I can blot you out, out of sight.
Peek-a-boo, peek-a-boo, little Earth.
- Kate Bush, “Hello Earth”
Why does this matter?
It matters because we tend to bring abstracted space into human scale, and it just isn't. We look at a map of the United States, and it's a friendly looking shape (or an unfriendly one, depending how you're thinking). We don't see "vast space it would take you more than a year to walk across." And so we make incorrect assumptions how things like nations and continents and the world as a whole are unified in ways they simply aren't, and or can simply be understood in toto in ways they can't.
This is not to say they cannot be understood, but our understanding of these big spaces is, by necessity, abstract. It is not direct and personal.
Which brings me to theology. This is actually where I've been heading all along—sorry if it feels like bait and switch. But the problem of mismatched scale is one that is frankly a big one for us as modern humans. We know there are supernovae and colliding galaxies and all kinds of stuff going on in an incomprehensibly vast universe, and yet we think the God of Everything cares about our petty pain? Or on the other hand, we experience grace and love and beauty, here on our very local and personal scale, and expect that to match up with the Crab Nebula? The scale differences in how we now understand the universe to be constructed, the impersonal hugeness and incomprehensible smallness of the subatomic world (not to mention the atomic world)—these things tend to make the universality of a single (loving) God really hard to reconcile. I think (anecdotally, talking to one of my relatives, and thinking about the "amazing universe" speech I keep hearing variants of from atheists) that looking at the stars and really thinking about them has made a lot of atheists in our world.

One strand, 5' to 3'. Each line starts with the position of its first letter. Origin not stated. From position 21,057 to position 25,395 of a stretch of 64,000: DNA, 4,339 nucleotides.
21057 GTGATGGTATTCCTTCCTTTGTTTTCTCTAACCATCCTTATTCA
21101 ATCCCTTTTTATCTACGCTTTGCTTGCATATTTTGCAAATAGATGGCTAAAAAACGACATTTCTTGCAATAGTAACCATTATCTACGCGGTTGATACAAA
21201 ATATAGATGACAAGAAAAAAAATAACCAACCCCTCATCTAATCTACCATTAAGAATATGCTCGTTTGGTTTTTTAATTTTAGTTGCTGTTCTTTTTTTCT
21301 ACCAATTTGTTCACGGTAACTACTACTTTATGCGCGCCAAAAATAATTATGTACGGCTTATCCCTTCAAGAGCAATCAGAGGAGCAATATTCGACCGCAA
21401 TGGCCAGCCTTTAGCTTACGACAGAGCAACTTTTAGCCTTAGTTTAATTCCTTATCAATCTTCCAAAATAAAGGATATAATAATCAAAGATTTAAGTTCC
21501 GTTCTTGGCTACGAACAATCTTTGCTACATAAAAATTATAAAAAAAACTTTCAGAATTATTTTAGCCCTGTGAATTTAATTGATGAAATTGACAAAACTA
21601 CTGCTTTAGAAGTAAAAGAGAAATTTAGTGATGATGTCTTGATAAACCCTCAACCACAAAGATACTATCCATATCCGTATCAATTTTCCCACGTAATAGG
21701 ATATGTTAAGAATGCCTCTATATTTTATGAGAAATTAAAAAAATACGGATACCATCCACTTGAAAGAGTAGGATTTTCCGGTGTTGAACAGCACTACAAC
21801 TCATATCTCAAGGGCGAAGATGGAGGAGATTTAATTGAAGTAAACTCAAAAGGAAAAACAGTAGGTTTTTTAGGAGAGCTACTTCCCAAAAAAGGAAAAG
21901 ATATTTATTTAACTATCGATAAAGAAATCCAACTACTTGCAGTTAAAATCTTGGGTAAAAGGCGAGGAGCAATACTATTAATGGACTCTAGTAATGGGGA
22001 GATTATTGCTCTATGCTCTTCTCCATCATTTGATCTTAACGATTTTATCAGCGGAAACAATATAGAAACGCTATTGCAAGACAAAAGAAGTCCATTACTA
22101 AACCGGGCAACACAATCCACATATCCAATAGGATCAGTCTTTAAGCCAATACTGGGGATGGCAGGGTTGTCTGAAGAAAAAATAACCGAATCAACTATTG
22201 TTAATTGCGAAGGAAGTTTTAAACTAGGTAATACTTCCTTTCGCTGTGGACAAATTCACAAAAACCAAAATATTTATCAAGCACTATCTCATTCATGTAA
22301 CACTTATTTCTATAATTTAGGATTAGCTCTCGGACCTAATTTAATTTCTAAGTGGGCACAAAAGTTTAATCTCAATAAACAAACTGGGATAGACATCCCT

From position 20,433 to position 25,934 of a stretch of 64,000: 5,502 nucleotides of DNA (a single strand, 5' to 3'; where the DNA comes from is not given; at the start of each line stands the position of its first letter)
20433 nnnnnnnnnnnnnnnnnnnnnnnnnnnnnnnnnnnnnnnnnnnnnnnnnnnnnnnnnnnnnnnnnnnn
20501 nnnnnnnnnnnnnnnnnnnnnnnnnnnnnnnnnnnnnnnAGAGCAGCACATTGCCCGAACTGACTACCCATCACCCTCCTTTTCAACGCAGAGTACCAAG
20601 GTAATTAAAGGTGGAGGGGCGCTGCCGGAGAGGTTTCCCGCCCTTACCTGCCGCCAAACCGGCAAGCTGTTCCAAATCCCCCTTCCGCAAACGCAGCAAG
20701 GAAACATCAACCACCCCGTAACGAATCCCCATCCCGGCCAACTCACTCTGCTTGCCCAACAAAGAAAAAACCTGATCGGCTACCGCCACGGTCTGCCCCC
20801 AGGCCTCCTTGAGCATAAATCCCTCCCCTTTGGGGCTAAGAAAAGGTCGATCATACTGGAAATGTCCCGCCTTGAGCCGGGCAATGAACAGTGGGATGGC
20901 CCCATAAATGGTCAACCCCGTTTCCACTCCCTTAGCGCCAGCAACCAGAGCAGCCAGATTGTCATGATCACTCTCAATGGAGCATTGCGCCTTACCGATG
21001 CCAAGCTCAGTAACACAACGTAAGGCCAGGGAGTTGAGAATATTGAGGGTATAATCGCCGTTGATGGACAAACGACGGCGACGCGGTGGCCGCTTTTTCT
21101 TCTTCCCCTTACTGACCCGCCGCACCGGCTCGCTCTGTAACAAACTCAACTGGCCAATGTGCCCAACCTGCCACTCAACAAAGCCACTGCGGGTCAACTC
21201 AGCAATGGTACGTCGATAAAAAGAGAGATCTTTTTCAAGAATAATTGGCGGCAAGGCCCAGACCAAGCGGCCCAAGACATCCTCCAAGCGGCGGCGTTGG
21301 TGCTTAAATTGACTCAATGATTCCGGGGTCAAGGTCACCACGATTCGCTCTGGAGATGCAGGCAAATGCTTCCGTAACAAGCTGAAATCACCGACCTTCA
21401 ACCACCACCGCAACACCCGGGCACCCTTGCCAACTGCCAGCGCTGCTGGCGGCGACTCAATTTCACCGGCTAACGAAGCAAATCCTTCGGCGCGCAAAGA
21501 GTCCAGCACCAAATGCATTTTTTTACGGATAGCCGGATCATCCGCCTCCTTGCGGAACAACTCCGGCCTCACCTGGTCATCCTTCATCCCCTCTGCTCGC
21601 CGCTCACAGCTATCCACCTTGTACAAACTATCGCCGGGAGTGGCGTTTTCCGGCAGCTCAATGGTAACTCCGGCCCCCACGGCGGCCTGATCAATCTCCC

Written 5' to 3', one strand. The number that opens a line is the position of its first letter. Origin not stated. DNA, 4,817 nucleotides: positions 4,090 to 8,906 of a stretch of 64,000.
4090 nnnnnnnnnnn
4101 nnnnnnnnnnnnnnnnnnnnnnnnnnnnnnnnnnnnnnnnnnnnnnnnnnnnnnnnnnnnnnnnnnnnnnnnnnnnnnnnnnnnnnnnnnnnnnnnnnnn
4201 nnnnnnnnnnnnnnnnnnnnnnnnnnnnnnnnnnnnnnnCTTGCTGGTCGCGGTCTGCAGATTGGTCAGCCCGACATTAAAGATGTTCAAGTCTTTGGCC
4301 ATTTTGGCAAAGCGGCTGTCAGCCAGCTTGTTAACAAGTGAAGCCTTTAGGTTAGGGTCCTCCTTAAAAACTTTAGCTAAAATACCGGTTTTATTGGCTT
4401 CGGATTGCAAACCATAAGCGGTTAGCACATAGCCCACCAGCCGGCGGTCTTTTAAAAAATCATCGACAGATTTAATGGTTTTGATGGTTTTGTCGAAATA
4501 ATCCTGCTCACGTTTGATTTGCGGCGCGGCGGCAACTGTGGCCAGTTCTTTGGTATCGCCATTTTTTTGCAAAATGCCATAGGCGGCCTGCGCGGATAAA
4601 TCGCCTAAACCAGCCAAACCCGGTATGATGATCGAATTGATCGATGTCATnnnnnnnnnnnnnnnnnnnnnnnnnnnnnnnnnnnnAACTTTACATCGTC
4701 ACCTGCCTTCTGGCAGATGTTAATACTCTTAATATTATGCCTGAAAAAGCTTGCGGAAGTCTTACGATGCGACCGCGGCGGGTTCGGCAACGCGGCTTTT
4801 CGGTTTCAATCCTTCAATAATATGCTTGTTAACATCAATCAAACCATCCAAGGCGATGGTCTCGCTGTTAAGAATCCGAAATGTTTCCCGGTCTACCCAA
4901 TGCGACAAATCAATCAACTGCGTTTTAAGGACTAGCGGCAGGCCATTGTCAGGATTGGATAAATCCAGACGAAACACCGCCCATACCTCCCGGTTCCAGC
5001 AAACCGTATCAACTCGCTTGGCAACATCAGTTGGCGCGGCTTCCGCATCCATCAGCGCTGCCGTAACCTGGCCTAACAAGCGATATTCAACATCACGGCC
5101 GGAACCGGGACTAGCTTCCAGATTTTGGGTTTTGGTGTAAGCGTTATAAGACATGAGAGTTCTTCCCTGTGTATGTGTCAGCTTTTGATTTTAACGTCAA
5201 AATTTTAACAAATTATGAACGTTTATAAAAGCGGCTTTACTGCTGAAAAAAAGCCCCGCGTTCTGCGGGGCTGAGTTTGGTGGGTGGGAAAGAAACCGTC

It's one of the things that makes me just stop cold at anything even remotely like Biblical literalism. I love the story of Adam and Eve and that tree of Knowledge. There's something really important that snakes its way up through it. And reading Lloyd Lee Wilson's Essays on the Quaker Vision of Gospel Order, I understand finally the shape of the early Friends' understanding of their place in history: restoring, through Jesus, Mankind's state before the fall, when the world was rightly ordered. Essentially, if humans could all join in that Gospel Order, the universe would all be right again.
That vision of right order is so powerful. And it's a beautiful thing to think about as we look around us, right here: our home, our friends and family, our life, all in order with what should be. I want that too. But our rightness won't make the next asteroid not hit the planet and make a giant tsunami that wipes out every coastal civilization on the planet. It won't make the eventual death of our planet as the sun expands disappear. It may not even prevent global warming from radically changing what we mean by "habitable planet."
Order is scalar. Right order among people is different from right order among planets, and right order among quarks. And this is OK. It needs to be OK. What I think our job is, living here in 2013, is to figure out how to make it OK, how to live rightly in a universe that we are not, after all, at the center of. We can be the center of something—that's important—but we cannot hold the world in our hands, and there are no hands that can. We're not actually blotting out the moon, or the earth, with one hand. We're covering our eyes.